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Arbitrarily Arrest by Nasaka Sector 5 in Nothern Maungdaw Continues

QS Madani 
RB News 
March 4, 2013 

(Edited by Anwar Arkani) 

Maungdaw: A shopkeeper, Khabir Ahmed S/o Noor Mal, from Ngakura village tract, Maungdaw North was arrested by Nasaka sector 5 officer Tun Tun Naing for having Kerosene in his shop. Khabir Ahmed bought 100 gallons of Kerosene from Kyain Chaung market to resell at his shop. As the villages have no electricity, Kerosene-lamp is the main source of light for them. Although he bought them legally and has a voucher, and reselling the Kerosene is legitimate business, he was arrested and extracted money for no apparent reason. 

Tun Tun Naing is the right-hand-man of the commander-in-charge of Nasaka sector 5. He regularly creates problems and instigates clashes in Northern Maungdaw. He has been extorting money from Rohingyas on trivial and groundless accusations with the support of Nasaka Commander and Head of SaRaPha. It is apparent that his supportive bosses also get lion share from his easy-earned cash. 

Following four people from Ngakura village tract were arrested from social gatherings and market on groundless accusations. 

(1) Shamshu S/o Dawlah, 49 
(2) Mohammed Yasin S/o Hashim, 33 
(3) Abdul Alam S/o Sayed Alam, 35 
(4) Huson Ali S/o Mohammed Rafique, 40 

15 Rohingyas from Ahtet Pyu Ma, Ouck Pyu Ma and Dudan villages were arrested and two of them are Azer Huson S/o Kulu Miah, 47 and Jahangir Huson. The arrestees are being tortured inhumanly.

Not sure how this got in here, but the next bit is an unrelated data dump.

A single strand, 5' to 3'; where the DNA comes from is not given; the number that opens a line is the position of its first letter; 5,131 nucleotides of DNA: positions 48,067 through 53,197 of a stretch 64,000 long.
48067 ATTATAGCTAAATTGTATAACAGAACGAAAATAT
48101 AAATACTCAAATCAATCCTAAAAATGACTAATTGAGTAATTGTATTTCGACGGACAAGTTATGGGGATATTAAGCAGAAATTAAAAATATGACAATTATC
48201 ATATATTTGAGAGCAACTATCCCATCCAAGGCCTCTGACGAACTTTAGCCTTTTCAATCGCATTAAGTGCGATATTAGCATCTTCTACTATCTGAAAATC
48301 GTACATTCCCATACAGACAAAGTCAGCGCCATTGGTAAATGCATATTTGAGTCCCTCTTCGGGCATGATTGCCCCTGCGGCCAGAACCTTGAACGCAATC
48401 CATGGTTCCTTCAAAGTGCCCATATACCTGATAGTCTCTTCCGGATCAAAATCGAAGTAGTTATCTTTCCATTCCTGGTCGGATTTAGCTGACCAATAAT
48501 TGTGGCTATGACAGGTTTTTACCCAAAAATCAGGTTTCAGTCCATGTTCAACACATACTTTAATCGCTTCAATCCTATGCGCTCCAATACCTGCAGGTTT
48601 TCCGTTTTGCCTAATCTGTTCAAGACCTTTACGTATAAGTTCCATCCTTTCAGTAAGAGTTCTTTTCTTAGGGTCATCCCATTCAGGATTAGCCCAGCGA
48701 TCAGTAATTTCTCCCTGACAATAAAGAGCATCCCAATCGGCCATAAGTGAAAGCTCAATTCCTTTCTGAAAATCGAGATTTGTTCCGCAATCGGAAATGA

On March 1, 2013, three Rohingyas from Shwe Zar village, Maungdaw Towship were arrested by Nasaka accusing them of being involved in June 2012 violence. The victims are Mohammed Khalek S/o Sultan Ahmed, Saleh Ahmed S/o Mustak Ahmed and Yunus S/o Raza Miah. Yunus was released on the following day after torturing and extorting 100’000 Kyats. The remaining two are being tortured and the Nasaka is demanding 600’000 Kyats from each for release. 

As the Nasaka’s harassment increases in the region, restriction of movement becomes harsher and survival for Rohingyas get tougher day by day. The daily-survival of Rohingyas in Northern Maungdaw depend on cutting woods from the forest, working on agricultural farms, fishing farms and border trade. Given the fear of arrest by NaSaKa, harassment by Rakhine settlers and restriction on movement, people are going through unbearable hardships and extreme poverty is prevalent. Hopelessness and anxiety prevail as they future looks gloomy. 

Rohingyas have been the cash-cow for NaSaKa, SaRaPha, Police, Hlonhtein, and the Buddhist settlers. Now that Rohingyas are at the brink of starvation and near extinction, the security forces are restless and in race to sucking out the last drop of blood from their dying cows. 

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